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This is the moment of truth for Icao

Editorial by Jos Dings, T&E Director
If you listen carefully through the cacophony surrounding the inclusion of aviation in Europe’s Emissions Trading System, there is progress. Important progress.The verdict of the European Court of Justice cleared the legal hurdle, which even more clearly exposes this fight for what it really is: a political power struggle between the most important economic blocs on the planet.

A brave new but uncertain era for aviation and environment

The world’s first transnational scheme that forces airlines to pay for the costs of their carbon emissions came into effect on 1 January. Following a historic ruling by the European Court of Justice on 21 December that declared emissions trading for airlines using EU airspace legal, airlines can now only use EU airports if they have the necessary emissions permits to do so. Yet the battle continues, with various non-EU countries threatening other forms of retaliation, and the EU standing firm, saying it will only make concessions if there is a global measure.

Environmental groups hail court decision on aviation climate law

A transatlantic coalition of environmental groups today applauded the decision of Europe’s highest court to uphold the EU law to reduce carbon pollution from airplanes. The decision, from the Court of Justice of the European Union, affirms that the EU law is fully compliant with international law.

Progress at Durban but no action for nine years

The ‘Durban Platform’ may become as commonly known as the Kyoto Protocol, following a loose agreement at this month’s Durban climate change summit on a plan to work towards a global climate strategy. The plan is to agree the strategy by 2015 and for it to start in 2020.

A New Flightplan: Getting global aviation climate measures off the ground

When? 
Tuesday, February 7, 2012 - 10:00 to 16:00
Where? 
Norway House
Rue Archimède 17
1000 Brussels
Belgium
Tackling aviation climate change is one of the great political challenges of the moment. This conference aimed to look beyond the current headlines concerning the EU-ETS and examined the why, how and who of a global aviation climate regime.  World experts on the issues set out the latest science on aviation’s climate impacts, examined the policy options and looked at how these could be tackled on the global level.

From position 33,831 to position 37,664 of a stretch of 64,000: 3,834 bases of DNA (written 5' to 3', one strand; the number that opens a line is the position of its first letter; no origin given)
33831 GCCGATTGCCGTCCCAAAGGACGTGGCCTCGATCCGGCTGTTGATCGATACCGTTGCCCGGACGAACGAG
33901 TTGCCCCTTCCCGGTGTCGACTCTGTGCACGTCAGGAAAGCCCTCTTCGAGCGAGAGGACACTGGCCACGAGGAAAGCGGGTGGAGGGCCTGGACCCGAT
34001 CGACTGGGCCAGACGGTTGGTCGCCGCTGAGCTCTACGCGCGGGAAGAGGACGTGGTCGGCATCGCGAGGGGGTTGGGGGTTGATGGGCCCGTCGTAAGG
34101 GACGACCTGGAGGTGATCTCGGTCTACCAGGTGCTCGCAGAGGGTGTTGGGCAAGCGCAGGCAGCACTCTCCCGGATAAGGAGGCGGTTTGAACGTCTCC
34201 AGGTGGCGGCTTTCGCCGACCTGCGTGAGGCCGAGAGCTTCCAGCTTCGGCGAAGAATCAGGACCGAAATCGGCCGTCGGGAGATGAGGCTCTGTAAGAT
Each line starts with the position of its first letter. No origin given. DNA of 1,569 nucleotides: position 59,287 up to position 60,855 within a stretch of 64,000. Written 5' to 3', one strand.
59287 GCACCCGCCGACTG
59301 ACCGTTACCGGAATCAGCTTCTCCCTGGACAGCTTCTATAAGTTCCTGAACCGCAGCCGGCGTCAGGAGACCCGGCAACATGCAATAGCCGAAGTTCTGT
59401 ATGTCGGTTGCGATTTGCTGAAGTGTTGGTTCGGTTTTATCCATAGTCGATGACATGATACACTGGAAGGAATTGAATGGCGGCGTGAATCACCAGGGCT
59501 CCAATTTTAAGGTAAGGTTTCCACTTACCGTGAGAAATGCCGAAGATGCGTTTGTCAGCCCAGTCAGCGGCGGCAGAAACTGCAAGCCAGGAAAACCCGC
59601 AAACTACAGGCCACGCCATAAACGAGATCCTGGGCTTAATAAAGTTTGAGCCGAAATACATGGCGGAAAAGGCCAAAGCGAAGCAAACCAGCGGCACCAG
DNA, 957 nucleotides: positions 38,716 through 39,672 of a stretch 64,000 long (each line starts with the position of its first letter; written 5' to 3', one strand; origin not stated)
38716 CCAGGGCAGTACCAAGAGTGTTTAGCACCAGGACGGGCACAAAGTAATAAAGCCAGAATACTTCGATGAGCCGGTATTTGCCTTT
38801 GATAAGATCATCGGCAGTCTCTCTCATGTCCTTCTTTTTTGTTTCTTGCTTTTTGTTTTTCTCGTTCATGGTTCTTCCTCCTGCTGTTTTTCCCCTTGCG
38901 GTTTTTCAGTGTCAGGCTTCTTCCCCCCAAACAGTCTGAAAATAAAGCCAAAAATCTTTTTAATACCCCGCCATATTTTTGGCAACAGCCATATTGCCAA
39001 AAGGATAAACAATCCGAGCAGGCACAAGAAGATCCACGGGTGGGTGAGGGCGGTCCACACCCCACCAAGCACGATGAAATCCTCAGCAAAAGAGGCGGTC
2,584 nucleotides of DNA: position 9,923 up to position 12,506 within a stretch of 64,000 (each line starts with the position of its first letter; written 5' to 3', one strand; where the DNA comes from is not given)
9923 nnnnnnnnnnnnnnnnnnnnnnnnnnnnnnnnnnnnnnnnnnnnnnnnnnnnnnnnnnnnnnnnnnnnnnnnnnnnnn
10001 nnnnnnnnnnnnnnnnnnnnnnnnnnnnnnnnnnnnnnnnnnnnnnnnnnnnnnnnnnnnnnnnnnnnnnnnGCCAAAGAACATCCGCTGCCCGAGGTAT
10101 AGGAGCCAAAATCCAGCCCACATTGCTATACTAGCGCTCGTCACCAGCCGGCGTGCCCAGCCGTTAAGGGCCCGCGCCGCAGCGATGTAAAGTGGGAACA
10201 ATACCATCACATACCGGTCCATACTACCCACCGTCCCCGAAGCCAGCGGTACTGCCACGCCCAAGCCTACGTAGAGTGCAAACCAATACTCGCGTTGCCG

USA orchestrating major push to stop aviation emissions trading

A leading American airline is thought to be behind an intensive push by the USA and other governments to prevent international aviation entering the EU’s Emissions Trading Scheme (ETS) in January. Earlier this month, the International Civil Aviation Organisation (Icao) approved a non-binding resolution calling on the EU to rethink emissions trading for flights involving non-EU airlines, while the US House of Representatives passed an ‘EU ETS Prohibition Act 2011’ saying US airlines should not be included. Yet T&E has discovered a former airline lawyer may well be behind these initiatives.

ICAO Council discussion on including aviation in the EU-ETS

Sketch of a book (default image for publications

On 2 November, the governing body of the International Civil Aviation Organization (ICAO), is scheduled to discuss a paper put forward by 26 countries calling for the adoption of a joint declaration against the inclusion of aviation emissions in the European Union Emissions Trading Scheme (EU-ETS) from 2012, originally signed in New Delhi on 30 September.  The background briefing explains events leading up to the declaration and links to a legal case brought by three American airlines against the EU.

Advocate’s opinion emphatically rejects airlines’ ETS complaints

Sketch of some documents (default image for news

Attempts by several airlines to be excluded from the EU’s aviation Emissions Trading Scheme (ETS) when it begins in January have suffered a major setback. The advocate general of the European Court of Justice has delivered her opinion on the case, and it rejects all the airlines’ complaints. Although the advocate general’s opinion is not binding on the final ruling, the Court seldom deviates substantially from an advocate general’s view, and this view is very clear.

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